The political and security situation in the Central African Republic is highly volatile, the humanitarian situation is "extremely dire," looting and sexual violence are on the rise, and armed groups are recruiting children, the UN envoy to the impoverished country has said.
Margaret Vogt has painted a grim picture of the country following the overthrow of the government on March 24 by rebel fighters from the Seleka alliance, saying leaders who are supposed to run a transitional government can't return to their homes because they fear for their lives or because their homes were looted.
"We have reasons to believe there is a deliberate effort to recruit [child soldiers]," Vogt told Al Jazeera on Wednesday.
Landlocked Central African Republic has suffered numerous rebellions since independence from France.
President Francoise Bozize, who came to power in 2003 through a rebellion, was forced into exile when Seleka rebels entered the capital, Bangui. Michel Djotodia, a rebel fighter who helped form Seleka, declared himself president.
The African Union suspended the Central African Republic and a regional summit last Wednesday in neighbouring Chad urged Djotodia to organise democratic elections within 18 months, and to establish a council that would lead the turbulent country during a transitional period until elections can be held.
Djotodia agreed, according to a spokesman.
Vogt told reporters on Tuesday by audio-link after briefing the UN Security Council that the establishment of a National Transitional Council that is inclusive, operates by consensus, and allows members to freely express themselves, is very important to help stabilise the country and "bring it (back) from the brink."
The council will act like a parliament and elect the head of the transitional government, she said.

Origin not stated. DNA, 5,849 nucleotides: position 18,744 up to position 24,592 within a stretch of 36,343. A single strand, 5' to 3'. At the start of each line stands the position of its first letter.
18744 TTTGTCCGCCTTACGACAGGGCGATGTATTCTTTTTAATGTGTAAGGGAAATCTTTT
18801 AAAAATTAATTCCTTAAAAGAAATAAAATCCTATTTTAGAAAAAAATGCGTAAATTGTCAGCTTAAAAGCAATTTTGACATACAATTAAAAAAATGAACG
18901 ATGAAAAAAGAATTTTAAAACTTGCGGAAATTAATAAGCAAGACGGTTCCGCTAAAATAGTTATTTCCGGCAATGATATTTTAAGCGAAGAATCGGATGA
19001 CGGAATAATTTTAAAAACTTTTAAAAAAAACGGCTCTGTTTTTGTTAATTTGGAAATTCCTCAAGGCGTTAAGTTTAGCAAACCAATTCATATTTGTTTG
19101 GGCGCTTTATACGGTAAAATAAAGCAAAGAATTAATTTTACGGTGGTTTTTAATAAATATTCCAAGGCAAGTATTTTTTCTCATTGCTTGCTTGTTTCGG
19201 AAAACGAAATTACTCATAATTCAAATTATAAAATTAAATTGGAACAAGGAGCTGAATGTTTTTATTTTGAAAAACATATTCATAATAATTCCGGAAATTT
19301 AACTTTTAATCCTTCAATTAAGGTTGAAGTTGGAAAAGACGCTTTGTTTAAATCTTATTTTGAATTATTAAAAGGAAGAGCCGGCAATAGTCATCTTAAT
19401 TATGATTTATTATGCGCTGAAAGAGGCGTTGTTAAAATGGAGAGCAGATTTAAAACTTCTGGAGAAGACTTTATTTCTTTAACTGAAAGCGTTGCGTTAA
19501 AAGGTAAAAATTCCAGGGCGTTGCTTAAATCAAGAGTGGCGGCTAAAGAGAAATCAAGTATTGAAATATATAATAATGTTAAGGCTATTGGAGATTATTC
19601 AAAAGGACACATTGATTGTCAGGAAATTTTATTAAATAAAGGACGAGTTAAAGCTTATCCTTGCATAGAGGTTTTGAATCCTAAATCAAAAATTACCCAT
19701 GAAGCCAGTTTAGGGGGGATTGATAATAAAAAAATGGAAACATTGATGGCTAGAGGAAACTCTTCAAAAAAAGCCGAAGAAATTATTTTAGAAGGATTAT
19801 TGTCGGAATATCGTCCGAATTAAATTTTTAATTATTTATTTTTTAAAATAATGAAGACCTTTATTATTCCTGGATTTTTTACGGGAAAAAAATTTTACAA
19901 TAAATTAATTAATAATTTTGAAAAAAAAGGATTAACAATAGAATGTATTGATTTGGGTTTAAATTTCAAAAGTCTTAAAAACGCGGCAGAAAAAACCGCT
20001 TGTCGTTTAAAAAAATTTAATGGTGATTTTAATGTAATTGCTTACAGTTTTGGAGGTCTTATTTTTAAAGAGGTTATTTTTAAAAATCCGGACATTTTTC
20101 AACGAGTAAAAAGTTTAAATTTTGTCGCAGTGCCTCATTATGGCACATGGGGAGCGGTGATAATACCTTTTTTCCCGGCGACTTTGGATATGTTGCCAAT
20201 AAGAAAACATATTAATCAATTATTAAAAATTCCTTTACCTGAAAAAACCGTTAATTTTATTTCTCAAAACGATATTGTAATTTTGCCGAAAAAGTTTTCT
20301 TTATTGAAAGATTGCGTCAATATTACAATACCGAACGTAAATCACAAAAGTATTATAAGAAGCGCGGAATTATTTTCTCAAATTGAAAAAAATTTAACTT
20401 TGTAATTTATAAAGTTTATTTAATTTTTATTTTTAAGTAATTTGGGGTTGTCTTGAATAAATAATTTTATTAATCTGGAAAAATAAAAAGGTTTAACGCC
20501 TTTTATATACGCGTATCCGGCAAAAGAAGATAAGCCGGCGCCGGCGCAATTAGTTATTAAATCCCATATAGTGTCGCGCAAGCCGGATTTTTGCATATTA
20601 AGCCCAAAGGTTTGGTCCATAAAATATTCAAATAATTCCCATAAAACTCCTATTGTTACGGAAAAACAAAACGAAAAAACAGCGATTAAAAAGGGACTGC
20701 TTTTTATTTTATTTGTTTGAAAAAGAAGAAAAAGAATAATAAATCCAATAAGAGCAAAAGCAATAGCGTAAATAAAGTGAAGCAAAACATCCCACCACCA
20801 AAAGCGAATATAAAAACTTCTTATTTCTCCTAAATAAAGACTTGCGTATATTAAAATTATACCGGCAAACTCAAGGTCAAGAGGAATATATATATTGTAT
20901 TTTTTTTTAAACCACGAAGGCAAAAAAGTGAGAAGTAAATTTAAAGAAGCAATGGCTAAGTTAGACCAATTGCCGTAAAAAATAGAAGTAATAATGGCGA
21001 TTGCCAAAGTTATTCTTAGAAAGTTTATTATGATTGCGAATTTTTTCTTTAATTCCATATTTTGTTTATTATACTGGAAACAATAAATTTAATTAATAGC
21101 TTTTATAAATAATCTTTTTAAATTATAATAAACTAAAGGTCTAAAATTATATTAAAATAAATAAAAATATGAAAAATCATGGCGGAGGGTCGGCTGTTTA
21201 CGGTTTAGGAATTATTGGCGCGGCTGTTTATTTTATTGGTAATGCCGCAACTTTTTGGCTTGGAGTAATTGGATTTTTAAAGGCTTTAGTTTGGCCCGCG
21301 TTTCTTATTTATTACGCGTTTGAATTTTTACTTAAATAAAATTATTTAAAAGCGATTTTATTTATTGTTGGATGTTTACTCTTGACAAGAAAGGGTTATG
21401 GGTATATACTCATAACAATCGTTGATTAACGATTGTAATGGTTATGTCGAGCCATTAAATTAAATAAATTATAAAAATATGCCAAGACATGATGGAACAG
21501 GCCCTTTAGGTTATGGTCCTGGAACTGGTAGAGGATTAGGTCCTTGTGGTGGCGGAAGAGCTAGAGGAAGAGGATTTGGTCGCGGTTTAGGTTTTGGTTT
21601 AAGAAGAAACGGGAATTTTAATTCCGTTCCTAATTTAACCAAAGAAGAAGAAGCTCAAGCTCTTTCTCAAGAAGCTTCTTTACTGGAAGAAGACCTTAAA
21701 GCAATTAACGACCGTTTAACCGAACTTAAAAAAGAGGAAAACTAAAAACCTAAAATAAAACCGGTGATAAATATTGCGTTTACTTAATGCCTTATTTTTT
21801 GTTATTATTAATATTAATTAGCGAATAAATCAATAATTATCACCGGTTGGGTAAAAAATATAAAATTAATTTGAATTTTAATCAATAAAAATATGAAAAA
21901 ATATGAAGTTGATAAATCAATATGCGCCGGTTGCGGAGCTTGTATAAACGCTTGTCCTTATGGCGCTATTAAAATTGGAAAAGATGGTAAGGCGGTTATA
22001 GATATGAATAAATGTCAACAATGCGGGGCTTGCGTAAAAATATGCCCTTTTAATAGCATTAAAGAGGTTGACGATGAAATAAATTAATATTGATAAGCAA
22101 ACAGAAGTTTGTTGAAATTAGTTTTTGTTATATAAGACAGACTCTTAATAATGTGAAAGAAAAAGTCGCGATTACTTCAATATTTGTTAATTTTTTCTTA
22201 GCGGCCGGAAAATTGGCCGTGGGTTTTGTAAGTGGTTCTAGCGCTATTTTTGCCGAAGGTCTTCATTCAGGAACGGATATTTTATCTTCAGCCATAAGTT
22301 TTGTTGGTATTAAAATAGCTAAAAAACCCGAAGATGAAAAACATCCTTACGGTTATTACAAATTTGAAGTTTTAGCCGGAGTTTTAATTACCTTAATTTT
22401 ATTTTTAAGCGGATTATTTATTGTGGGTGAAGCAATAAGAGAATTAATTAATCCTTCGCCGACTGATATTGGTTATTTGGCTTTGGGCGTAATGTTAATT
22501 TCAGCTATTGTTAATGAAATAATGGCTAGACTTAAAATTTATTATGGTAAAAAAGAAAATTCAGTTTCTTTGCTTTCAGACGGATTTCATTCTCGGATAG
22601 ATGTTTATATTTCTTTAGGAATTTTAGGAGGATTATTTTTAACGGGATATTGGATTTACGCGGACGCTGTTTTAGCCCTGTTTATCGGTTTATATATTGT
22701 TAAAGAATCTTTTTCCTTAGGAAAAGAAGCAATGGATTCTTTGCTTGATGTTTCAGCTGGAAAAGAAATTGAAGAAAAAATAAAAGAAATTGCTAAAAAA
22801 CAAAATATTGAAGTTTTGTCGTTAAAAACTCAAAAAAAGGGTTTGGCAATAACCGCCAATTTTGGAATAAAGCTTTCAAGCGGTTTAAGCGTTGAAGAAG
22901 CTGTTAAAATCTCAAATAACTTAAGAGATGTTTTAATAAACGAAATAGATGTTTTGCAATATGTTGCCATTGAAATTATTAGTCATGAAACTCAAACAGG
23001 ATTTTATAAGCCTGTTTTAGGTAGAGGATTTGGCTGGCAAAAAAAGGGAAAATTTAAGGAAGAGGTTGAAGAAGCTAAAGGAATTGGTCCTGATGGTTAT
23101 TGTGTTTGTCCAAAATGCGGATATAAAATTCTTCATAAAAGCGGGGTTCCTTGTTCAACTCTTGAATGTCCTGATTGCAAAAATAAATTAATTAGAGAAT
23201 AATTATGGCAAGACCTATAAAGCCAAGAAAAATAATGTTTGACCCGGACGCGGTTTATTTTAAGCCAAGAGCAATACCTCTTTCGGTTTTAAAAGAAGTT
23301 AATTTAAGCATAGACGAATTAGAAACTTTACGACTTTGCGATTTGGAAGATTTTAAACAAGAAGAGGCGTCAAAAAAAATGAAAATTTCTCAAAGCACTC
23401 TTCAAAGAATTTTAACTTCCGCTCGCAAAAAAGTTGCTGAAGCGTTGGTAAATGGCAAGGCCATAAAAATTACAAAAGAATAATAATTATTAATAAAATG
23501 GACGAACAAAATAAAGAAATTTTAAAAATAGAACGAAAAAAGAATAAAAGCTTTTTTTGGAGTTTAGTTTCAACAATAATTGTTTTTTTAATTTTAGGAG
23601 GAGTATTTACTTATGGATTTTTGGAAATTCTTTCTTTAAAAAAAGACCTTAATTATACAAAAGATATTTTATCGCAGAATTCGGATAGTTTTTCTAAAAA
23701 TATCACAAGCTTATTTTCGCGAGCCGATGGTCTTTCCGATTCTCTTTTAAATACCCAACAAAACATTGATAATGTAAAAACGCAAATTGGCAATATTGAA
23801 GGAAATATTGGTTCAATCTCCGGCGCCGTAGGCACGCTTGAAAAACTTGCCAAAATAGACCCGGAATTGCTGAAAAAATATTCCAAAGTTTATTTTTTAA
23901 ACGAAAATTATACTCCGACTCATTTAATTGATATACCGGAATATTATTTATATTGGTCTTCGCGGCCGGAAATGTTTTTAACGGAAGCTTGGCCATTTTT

Vogt said the lack of security must also be addressed.
With the departure of South African troops, who were in the Central African Republic under a bilateral agreement, she said other arrangements are needed and regional countries are looking for security assistance from other African countries.
"The political and security situation remains highly, highly volatile," Vogt stressed.
"The Seleka elements do not appear to be operating in a cohesive fashion," she said, and there are reports that child soldiers who were returned to their families are being re-recruited by some rebel factions along with others.
Vogt said "the humanitarian situation is extremely dire" because of insecurity and the looting of stocks of food and other humanitarian items.
Churches and offices of religious organisations have also been attacked and looted, she said.
"Leaders who are supposed to run this government are not in a position to return to their homes because they fear for their lives or because their homes are completely looted," she said.
Vogt said the human rights situation is also bad, citing an increase in sexual violence against women which previously was reported in the provinces but is now taking place in Bangui.
She urged the international community to seek ways to improve security and support the political transition.